Every couple needs to develop a good working relationship that enables them to resolve differences and solve problems. Some couples do this well while others do not. When problems are addressed rather than ignored, resentment and tension do not build up. When couples have the tools to address problems, they are more likely to use them. This results in less conflict and more good times together.
Avoiding conflict is a common mistake. One way couples do this is to dismiss issues that crop up as too small to deal with. However, small issues that are dismissed tend to build up over time. Often, a big fight breaks out due to the backlog of small issues. In the long run, it is much healthier to deal with small issues as they come up.
The following exercise provides a guide for couples to quickly, easily, and effectively address issues Sooner Rather Than Later.
When these instructions are followed as given, the exercise will help you and your partner:
It is recommended that couples use a time-limited format to listen to each other’s issues, stay on track during a discussion, avoid bringing up past hurts and failures, avoid deflecting from the issue in focus, and use the creative resources of the relationship to solve the issue.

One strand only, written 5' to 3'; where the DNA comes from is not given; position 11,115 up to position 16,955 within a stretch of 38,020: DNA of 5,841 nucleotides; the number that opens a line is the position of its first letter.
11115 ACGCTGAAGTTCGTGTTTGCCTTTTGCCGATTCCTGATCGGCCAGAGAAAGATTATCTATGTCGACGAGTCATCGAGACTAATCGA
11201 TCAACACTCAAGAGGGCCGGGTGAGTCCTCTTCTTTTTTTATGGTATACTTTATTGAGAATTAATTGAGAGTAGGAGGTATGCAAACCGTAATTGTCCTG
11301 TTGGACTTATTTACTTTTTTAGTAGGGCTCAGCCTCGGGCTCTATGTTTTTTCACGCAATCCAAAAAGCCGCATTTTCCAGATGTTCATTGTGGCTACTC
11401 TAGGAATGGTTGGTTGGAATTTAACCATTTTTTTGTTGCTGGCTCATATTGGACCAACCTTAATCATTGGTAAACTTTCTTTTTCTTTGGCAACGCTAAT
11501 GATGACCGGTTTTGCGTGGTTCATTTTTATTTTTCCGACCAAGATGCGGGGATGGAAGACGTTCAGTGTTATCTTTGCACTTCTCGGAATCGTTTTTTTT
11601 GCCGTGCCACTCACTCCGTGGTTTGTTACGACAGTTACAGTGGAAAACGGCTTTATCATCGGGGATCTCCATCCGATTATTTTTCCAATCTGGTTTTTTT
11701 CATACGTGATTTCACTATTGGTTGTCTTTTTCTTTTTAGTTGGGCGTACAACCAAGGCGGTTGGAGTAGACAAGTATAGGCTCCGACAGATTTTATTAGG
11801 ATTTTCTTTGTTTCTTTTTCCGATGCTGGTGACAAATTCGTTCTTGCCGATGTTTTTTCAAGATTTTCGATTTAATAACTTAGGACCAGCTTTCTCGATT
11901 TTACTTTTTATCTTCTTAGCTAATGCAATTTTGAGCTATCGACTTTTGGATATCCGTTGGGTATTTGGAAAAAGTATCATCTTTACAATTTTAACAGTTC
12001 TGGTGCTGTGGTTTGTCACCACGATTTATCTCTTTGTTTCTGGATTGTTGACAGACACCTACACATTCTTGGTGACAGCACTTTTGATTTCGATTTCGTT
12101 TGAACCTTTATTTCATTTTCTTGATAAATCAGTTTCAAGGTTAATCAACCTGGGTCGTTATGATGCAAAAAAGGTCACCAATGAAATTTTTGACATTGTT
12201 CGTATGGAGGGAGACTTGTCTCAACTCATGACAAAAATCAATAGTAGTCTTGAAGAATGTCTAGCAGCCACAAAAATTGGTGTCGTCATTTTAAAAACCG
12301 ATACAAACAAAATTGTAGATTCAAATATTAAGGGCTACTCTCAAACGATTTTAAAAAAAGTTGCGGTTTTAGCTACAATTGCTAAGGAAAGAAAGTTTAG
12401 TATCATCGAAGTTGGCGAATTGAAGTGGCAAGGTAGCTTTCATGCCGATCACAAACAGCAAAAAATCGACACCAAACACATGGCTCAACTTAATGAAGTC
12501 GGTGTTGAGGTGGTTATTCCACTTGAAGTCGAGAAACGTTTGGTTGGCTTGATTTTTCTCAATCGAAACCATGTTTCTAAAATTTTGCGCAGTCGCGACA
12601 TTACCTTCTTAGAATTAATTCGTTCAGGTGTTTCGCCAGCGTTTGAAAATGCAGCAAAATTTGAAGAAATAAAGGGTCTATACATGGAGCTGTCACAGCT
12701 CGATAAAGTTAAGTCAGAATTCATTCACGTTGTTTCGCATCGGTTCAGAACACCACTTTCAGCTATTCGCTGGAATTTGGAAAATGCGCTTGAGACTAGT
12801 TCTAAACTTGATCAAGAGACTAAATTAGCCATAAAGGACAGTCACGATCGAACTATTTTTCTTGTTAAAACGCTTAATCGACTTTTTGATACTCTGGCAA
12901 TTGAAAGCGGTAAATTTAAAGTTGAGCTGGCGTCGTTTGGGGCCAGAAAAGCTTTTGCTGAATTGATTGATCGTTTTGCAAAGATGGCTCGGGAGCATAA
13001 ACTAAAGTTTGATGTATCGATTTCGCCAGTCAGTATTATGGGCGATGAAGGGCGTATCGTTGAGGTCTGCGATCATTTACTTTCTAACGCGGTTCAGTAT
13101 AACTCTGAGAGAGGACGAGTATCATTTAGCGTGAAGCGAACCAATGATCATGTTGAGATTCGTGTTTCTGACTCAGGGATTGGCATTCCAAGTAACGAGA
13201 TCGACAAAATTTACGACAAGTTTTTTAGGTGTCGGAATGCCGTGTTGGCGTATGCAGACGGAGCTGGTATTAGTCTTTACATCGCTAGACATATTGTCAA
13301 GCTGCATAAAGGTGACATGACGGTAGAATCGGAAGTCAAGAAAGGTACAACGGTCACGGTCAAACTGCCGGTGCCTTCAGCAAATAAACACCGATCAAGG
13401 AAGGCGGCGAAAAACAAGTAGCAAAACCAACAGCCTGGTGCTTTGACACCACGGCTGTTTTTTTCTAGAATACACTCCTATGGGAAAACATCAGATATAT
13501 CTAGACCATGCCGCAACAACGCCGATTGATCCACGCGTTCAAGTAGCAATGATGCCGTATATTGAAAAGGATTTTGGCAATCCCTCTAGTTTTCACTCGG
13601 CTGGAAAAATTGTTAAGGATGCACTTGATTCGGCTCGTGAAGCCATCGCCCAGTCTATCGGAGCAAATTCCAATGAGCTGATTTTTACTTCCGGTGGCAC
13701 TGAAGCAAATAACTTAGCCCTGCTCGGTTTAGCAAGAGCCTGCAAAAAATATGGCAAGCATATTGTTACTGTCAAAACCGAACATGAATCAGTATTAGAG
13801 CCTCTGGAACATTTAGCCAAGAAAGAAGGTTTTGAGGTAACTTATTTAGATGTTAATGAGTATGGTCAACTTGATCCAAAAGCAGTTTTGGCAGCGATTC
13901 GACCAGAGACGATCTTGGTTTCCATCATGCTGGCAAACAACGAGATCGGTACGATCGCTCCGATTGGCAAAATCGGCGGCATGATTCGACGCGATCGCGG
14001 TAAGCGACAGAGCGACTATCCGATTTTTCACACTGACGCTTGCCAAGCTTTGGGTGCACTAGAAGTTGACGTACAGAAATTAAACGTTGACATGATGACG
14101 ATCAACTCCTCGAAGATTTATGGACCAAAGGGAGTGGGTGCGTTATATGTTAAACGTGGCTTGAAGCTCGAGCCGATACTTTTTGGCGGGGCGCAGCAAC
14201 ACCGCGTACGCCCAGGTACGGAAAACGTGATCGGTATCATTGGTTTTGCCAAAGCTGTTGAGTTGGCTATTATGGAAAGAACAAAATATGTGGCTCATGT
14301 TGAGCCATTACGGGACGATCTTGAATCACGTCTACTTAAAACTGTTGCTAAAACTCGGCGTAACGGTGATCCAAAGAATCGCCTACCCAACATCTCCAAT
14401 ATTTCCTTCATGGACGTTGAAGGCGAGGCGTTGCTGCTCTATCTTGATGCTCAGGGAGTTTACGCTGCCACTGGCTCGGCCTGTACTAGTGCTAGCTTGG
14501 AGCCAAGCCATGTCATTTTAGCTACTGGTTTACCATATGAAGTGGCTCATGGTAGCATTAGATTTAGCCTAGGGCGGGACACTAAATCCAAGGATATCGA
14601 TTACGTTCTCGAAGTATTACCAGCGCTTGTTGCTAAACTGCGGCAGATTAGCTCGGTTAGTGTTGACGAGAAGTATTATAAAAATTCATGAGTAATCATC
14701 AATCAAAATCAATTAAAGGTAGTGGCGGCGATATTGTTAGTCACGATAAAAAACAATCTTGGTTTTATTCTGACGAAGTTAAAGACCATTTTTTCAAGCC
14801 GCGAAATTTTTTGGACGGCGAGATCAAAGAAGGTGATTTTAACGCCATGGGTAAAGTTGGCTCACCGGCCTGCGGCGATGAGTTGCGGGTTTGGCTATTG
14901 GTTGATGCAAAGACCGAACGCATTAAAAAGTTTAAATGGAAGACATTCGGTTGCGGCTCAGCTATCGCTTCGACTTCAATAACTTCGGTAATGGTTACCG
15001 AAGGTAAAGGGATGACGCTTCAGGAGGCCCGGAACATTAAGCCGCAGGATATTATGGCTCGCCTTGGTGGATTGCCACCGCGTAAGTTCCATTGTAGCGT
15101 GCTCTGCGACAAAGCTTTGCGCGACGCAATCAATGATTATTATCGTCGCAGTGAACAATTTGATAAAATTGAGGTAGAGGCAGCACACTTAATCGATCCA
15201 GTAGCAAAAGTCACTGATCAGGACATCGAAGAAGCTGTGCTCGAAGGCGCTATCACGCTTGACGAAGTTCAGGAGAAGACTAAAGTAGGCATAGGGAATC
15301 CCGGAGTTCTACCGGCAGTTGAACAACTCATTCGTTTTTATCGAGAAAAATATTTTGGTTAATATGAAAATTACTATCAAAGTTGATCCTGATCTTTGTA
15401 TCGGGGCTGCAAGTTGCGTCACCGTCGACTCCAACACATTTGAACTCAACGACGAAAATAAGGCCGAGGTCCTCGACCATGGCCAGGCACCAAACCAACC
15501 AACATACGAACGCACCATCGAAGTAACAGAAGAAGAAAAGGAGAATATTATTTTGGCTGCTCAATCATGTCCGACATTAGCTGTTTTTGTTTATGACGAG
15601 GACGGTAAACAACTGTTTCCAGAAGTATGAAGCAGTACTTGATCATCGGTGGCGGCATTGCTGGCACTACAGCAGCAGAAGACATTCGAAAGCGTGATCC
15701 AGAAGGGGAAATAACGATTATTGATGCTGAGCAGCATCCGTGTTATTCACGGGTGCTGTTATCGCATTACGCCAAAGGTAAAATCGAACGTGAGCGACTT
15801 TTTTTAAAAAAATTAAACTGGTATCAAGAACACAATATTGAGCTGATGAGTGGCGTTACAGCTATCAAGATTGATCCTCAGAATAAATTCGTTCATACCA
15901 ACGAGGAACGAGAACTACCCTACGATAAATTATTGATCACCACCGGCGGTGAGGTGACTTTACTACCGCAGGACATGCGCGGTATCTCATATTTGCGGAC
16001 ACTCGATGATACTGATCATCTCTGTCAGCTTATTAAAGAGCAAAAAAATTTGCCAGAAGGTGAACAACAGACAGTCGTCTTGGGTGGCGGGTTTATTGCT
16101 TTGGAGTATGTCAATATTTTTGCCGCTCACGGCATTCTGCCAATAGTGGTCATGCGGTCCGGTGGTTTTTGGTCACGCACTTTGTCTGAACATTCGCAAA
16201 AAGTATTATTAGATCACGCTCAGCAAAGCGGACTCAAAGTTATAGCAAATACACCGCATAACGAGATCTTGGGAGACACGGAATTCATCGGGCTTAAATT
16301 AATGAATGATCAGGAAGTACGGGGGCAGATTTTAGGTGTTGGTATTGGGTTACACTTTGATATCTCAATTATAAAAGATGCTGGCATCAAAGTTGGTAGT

You will need about 30 minutes.
STEP ONE: PICK AN ISSUE. SET A TIME.
One person chooses an issue to be resolved. Choose only one issue and leave other issues that may come up to another time.
The person who has chosen the issue invites their partner to engage in the Sooner Rather Than Later exercise.
Together, set a time when both of you are free to devote 30 minutes to your relationship.
Make that time a priority in your relationship. Do not cancel it unless it is necessary to do so. If you have to cancel, make a new date that you will be able to keep. (If couples treated their spouse/partner as their best client, best student, best customer, best patient, best contractor, best supplier, best employee, etc., relationships would be much better.) In a healthy relationship, couples make their spouse/partner a priority in their lives.
Do not expect or demand your partner to address an issue right away. Your partner may or may not be ready. If necessary, give yourself some time to think about it.